I sometimes feel for a moment that I can see myself through other people’s eyes, and I look pretty radical. It’s possible that they think I’m making these parenting choices because they all fit into the extreme philosophy I was raised in and have been conditioned to adhere to. You know, that whole unschooling thing. Which is sort of right, but doesn’t tell the whole story. I’m not choosing these things because they fit neatly into a philosophy I’m trying to observe. I’m choosing them the way everyone else chooses a hospital birth and a crib and a daycare center.
But what do homebirth and co-sleeping and homeschooling really have to do with each other? I sometimes wonder. They’re all surprising to most people I encounter. They all sound risky to many. But why do they seem to fit so automatically together for me?
Maybe, I think, they all have something to do with trust.
My parents trusted me to be smart enough to learn from the world, outside of school. I trusted myself because of that. When I got pregnant, I trusted myself to be able to safely birth without an operating room next door. Bear and I trust ourselves not to kill our daughter in our sleep.
And most of all, we trust Eden. We trust her to cry for a reason, even when that reason is just that she’s new and overwhelmed and figuring out how to be a person. We trust her to keep growing and developing, so that she won’t always need to be constantly held and nursed. And we trust her to express her own real needs now, so that she can grow and develop in the healthiest way. I also trust myself to return eventually and gradually to the other things in my life that drive and fulfill me, but I am trying to trust myself enough to let myself focus almost entirely on Eden right now. I’m trusting life to be long. I’m trusting things to work out. I’m trusting nature to know what it’s doing. I’m trusting my body and my instincts.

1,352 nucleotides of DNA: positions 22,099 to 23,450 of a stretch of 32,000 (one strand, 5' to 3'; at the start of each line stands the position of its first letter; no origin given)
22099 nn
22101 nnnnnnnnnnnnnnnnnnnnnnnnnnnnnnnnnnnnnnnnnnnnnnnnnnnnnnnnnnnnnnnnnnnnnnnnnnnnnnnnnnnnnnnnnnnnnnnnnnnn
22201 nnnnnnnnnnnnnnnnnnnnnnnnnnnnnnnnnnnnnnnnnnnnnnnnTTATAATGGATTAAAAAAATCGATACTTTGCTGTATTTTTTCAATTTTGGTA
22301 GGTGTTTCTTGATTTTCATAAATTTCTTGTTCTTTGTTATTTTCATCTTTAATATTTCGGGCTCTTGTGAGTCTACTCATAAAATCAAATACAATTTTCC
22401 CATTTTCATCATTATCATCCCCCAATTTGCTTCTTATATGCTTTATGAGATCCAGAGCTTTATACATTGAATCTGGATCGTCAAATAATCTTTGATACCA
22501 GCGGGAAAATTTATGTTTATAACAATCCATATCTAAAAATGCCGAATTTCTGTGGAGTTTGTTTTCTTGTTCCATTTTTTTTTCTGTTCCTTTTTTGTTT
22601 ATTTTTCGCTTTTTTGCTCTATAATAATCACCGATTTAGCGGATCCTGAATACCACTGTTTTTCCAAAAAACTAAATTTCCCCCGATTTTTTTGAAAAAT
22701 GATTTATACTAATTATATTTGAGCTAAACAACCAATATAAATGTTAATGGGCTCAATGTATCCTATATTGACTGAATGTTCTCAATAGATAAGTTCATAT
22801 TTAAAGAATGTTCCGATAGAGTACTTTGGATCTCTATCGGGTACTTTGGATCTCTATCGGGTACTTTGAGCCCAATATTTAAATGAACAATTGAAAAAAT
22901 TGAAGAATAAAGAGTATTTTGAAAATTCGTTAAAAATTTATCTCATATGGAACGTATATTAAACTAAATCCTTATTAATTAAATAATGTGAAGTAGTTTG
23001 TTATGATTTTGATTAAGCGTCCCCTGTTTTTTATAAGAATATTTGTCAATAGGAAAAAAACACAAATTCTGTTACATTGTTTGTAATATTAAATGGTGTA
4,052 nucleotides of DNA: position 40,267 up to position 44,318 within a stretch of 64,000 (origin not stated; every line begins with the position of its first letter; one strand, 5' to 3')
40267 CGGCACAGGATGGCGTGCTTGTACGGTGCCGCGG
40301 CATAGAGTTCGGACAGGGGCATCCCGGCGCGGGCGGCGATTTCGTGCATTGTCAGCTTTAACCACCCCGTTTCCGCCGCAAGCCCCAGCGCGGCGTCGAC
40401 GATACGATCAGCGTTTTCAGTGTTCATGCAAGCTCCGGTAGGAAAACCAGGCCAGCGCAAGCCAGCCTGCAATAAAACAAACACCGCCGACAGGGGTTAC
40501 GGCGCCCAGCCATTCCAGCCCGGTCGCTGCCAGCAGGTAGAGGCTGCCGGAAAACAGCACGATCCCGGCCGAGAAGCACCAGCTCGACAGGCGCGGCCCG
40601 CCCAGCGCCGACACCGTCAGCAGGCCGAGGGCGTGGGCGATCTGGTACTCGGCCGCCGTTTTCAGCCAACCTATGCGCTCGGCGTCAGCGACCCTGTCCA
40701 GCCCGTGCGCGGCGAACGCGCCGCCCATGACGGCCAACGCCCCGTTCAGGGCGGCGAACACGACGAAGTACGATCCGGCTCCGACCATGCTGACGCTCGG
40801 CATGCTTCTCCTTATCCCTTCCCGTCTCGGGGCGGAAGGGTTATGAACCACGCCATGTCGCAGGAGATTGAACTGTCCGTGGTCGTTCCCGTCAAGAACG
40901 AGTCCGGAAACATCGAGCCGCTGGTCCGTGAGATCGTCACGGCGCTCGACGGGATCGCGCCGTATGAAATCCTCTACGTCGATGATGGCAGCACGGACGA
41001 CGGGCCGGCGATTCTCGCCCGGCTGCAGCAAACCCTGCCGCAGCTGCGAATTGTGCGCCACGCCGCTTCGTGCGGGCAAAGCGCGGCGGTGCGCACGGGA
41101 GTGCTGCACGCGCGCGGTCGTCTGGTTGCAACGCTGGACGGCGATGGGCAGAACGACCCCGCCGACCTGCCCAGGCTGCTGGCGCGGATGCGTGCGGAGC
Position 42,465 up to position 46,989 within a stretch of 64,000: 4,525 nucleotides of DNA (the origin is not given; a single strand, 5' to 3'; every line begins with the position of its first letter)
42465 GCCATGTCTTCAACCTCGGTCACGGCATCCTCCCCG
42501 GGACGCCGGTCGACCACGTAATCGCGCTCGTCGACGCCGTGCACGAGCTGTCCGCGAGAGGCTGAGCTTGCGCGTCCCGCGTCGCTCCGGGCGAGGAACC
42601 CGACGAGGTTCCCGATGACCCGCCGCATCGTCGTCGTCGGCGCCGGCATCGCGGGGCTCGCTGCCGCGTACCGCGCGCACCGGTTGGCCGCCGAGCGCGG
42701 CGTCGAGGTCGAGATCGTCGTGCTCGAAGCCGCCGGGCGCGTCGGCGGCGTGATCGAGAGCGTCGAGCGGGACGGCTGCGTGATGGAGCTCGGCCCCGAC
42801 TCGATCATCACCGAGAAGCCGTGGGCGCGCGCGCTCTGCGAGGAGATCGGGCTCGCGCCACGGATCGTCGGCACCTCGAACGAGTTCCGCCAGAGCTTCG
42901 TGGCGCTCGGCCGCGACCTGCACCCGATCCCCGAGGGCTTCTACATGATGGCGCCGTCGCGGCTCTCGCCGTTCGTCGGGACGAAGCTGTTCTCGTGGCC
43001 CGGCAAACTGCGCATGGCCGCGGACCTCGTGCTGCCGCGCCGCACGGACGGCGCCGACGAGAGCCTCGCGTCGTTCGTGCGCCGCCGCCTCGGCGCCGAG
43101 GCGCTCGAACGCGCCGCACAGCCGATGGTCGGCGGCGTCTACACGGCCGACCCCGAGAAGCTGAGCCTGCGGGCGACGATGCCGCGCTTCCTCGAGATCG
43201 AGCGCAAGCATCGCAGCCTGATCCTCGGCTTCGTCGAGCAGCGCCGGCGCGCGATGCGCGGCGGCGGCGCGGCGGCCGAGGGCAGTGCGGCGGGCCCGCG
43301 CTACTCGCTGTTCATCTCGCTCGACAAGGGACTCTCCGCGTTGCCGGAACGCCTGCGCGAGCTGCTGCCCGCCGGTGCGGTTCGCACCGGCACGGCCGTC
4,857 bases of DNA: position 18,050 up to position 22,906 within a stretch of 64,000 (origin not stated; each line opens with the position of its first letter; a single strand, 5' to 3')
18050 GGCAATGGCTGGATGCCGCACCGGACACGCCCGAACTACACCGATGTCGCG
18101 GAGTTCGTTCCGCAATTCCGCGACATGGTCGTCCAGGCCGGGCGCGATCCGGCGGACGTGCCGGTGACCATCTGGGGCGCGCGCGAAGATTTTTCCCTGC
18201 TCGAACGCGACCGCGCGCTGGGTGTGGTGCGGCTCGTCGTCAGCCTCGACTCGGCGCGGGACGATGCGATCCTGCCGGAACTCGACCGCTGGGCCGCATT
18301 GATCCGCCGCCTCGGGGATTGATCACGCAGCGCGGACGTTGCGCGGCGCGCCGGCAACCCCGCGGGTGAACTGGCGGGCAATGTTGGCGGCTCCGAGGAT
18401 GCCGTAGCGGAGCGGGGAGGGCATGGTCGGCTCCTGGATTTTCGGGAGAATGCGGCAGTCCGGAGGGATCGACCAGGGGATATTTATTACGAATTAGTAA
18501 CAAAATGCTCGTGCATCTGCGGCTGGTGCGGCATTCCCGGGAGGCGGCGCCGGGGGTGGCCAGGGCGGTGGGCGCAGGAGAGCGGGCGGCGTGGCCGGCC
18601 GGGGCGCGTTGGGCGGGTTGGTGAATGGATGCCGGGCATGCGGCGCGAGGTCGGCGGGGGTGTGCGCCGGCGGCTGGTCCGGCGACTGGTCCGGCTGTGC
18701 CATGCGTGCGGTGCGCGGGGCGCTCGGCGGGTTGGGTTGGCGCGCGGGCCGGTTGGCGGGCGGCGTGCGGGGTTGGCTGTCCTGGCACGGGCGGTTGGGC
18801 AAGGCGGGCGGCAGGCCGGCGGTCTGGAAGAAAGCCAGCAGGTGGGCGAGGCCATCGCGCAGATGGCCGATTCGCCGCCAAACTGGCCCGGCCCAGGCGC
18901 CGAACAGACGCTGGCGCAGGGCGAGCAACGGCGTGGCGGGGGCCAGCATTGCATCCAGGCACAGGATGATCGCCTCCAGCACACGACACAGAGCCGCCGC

It’s radical, I guess, all this trust.
I didn’t even know I could do it, before. But I am different, because I am a mother.
God, it’s fun. She is two months old now and she smiles when she wakes up, even on the days that she cries all day. She makes sounds at me and I make sounds back. I look into her face, trying to understand how this happened. How she happened.
“You know what I mean,” I say.
She is a miracle. And she is totally normal. That is what being a mother is like for me. Maybe for everyone. It’s weirdly ordinary, it’s never-ending and exhausting and sometimes boring and at the same time, it’s ridiculous and miraculous and awesomely new, every moment. It’s risky. It feels right. It’s all about following your heart.
She’s crying now, so I’ll stop writing. Or maybe I’ll just learn how to write standing up and bouncing her, so that we can both get what we want. I’m working on it.
Kate Fridkis is a grown unschooler and brand new mother of daughter, Eden. Kate still refuses to answer spontaneous math questions to prove that she “learned something.” She writes the popular body image blog Eat the Damn Cake, as well as blogs for the Huffington Post and Psychology Today. Her work has appeared in the New York Times, Salon, Jezebel, and many more. She eats a lot of cake. You know, for research and authenticity.
This article was published in the January-February 2014 issue of HEM